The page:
A nano drone, deployed as an observer, wanders through the corridors of the Hotel Nacional de Cuba. The images are juxtaposed with views from surveillance cameras placed at various corners of the hallway, forming distant instances targeting each other. The hotel, in its Spanish eclectic style, with its emerald checkerboard tiled floor and 1930s-style furniture, is deserted. The drone takes the viewer into an occupied suite: camera equipment, a phone and computer devices, an open suitcase with personal belongings, and classified documents from the U.S. government are left scattered across two rooms.
The television, still on, shows a news report in which Kamala Harris evades reporters’ questions about the potential threat of a sonic attack called ‘Havana Syndrome’. Through ventilation shafts, smoke gradually fills the hotel causing a dizzying effect. Built in 1930 and initially run by American entrepreneurs, the hotel, located in Vedado, Havana, is emblematic of the city’s tumultuous political history.
In 2017, U.S. intelligence officers staying at the Hotel Nacional reported feeling sick from a mysterious illness, reinforcing suspicions of a targeted attack. Symptoms, potentially caused by buzzing sound, ranging from a sense of pressure in the skull to feeling dizzy, and having difficulty breathing. By late September 2017, U.S. embassy staff in Havana was reduced by more than 60 percent, effectively closing the U.S. Consulate. Considered by the U.S. government to be a foreign political attack, research into Havana Syndrome has never reached a definite verdict until today.
With her latest film Moving Target Shadow Detection (2022), Sung Tieu continues her research into systems of psychological warfare and the political agency of information. Departing from her investigations into PSYOPS (Psychological Operations of the U.S. army) and more specifically Ghost Tape No. 10, the sonic weapon produced by U.S. officials and deployed during the war in Vietnam, the new video work draws parallels between that eponymous ghost tape and Havana Syndrome.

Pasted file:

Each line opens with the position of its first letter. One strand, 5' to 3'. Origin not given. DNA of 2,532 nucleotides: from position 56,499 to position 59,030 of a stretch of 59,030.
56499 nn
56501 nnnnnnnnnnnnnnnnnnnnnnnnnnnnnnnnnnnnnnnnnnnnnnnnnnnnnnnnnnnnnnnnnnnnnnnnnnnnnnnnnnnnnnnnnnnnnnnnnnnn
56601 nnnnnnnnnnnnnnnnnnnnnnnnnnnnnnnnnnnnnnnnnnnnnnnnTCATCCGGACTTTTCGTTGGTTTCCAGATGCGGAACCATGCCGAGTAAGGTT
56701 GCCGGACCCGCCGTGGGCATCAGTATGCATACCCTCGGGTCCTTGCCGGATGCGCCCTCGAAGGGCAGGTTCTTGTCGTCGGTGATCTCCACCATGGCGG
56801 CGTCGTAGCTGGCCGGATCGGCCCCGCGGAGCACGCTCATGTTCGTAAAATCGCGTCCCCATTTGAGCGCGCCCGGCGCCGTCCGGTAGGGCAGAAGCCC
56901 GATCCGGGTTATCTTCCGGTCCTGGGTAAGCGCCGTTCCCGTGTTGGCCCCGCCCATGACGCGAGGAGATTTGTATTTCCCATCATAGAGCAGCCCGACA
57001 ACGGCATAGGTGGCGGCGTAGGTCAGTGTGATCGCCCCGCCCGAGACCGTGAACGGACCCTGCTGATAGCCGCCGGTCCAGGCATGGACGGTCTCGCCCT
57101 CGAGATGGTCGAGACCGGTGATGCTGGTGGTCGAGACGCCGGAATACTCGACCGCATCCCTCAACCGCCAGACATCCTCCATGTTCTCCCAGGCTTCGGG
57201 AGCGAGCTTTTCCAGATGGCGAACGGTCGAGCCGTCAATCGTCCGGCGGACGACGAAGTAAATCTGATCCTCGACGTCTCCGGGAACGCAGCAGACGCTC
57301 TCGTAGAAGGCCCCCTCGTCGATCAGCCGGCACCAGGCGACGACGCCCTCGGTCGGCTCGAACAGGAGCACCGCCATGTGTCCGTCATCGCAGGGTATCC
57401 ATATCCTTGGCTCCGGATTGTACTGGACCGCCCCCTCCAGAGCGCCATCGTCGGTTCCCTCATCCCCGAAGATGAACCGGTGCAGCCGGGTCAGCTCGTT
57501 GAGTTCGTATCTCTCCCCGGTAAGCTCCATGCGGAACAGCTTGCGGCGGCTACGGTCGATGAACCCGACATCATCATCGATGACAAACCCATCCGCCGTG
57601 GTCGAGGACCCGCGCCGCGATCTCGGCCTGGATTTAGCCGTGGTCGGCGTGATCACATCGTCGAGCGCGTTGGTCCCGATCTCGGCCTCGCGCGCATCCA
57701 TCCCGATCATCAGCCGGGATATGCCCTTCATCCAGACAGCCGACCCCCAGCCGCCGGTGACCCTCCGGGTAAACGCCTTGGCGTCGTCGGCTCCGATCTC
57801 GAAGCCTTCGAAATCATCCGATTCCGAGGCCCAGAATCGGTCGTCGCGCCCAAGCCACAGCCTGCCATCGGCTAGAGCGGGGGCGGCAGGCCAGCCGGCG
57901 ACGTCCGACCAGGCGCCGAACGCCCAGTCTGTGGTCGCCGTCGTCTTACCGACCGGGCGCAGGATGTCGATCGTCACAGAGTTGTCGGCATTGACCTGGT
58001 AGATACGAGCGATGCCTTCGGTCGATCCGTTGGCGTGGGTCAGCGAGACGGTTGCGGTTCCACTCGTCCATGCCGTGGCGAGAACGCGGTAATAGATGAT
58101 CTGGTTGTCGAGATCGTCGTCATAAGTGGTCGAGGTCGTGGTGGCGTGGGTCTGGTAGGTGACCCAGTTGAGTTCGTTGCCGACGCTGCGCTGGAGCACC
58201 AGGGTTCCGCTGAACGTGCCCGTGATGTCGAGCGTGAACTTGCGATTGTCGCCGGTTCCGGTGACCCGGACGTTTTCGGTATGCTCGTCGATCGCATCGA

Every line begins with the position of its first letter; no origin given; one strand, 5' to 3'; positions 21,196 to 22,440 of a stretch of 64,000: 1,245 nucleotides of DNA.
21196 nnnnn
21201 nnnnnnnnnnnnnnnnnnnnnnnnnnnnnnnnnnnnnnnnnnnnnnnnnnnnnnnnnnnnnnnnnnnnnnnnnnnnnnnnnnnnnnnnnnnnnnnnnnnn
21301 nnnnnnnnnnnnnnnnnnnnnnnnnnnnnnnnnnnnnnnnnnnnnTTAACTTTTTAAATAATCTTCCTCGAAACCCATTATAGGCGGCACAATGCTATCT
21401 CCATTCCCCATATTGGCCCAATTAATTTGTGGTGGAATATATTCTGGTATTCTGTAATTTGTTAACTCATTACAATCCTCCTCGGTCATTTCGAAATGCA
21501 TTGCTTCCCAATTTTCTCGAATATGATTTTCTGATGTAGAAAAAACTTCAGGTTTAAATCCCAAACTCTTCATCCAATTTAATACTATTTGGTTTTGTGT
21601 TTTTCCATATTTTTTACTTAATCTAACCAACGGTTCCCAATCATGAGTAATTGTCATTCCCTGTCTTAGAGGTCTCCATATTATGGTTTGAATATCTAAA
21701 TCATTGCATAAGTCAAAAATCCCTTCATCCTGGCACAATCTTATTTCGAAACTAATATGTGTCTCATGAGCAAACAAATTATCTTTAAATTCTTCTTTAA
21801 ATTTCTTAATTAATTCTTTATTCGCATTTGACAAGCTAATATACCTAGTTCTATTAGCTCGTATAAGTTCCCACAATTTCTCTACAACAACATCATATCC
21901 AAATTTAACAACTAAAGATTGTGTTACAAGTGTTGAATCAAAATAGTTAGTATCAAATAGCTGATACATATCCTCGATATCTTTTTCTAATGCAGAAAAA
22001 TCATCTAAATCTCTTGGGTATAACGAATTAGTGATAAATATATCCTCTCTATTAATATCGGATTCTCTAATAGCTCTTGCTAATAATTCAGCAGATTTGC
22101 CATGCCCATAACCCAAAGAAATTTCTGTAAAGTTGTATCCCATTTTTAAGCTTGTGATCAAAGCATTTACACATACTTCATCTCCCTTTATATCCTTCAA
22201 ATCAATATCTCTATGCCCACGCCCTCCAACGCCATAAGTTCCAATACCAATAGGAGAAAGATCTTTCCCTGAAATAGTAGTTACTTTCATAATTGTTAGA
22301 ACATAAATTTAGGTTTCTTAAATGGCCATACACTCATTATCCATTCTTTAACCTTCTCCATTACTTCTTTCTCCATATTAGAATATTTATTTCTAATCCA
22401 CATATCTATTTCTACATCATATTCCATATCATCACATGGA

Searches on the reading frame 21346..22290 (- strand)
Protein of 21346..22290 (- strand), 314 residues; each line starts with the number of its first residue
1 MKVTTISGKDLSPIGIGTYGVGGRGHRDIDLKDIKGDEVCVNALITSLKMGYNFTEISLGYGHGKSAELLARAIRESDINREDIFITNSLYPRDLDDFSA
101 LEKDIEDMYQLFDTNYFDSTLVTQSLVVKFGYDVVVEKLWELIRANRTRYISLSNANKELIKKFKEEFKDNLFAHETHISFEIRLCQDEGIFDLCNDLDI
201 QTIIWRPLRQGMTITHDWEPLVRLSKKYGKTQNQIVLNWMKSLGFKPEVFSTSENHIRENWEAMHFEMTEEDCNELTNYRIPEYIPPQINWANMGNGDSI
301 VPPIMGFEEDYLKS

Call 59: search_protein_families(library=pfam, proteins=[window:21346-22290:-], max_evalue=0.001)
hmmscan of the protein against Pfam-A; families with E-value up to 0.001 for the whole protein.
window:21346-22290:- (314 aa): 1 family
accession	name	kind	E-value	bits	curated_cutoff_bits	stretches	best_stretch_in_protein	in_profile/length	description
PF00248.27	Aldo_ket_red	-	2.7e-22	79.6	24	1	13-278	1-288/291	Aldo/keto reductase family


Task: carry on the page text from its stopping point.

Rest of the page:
For her series Exposure to Havana Syndrome, the Berlin- based Vietnamese artist conducted experiments with the reconstruction of the alleged sonic attack, which the U.S. government released as evidence in order to analyze its supposed repercussions. The results of the MRI scans of her brain showed that the parts responsible for image creation were particularly active, implying the potential of its imaginative abilities. By drawing parallels between the experiences reported by U.S. officials and her own, Tieu forms a counter-narrative questioning the impact of news readings and the way we consume information; its lack of neutrality, and its subjective potentialities. For if indeed this presupposed Havana Syndrome had been widely presented as a tactic of invisible war by the media groups of North America, it had also participated in the skepticism of the U.S. population towards external authorities, at the same time that Donald Trump was entering the White House.
– Hugo Bausch Belbachir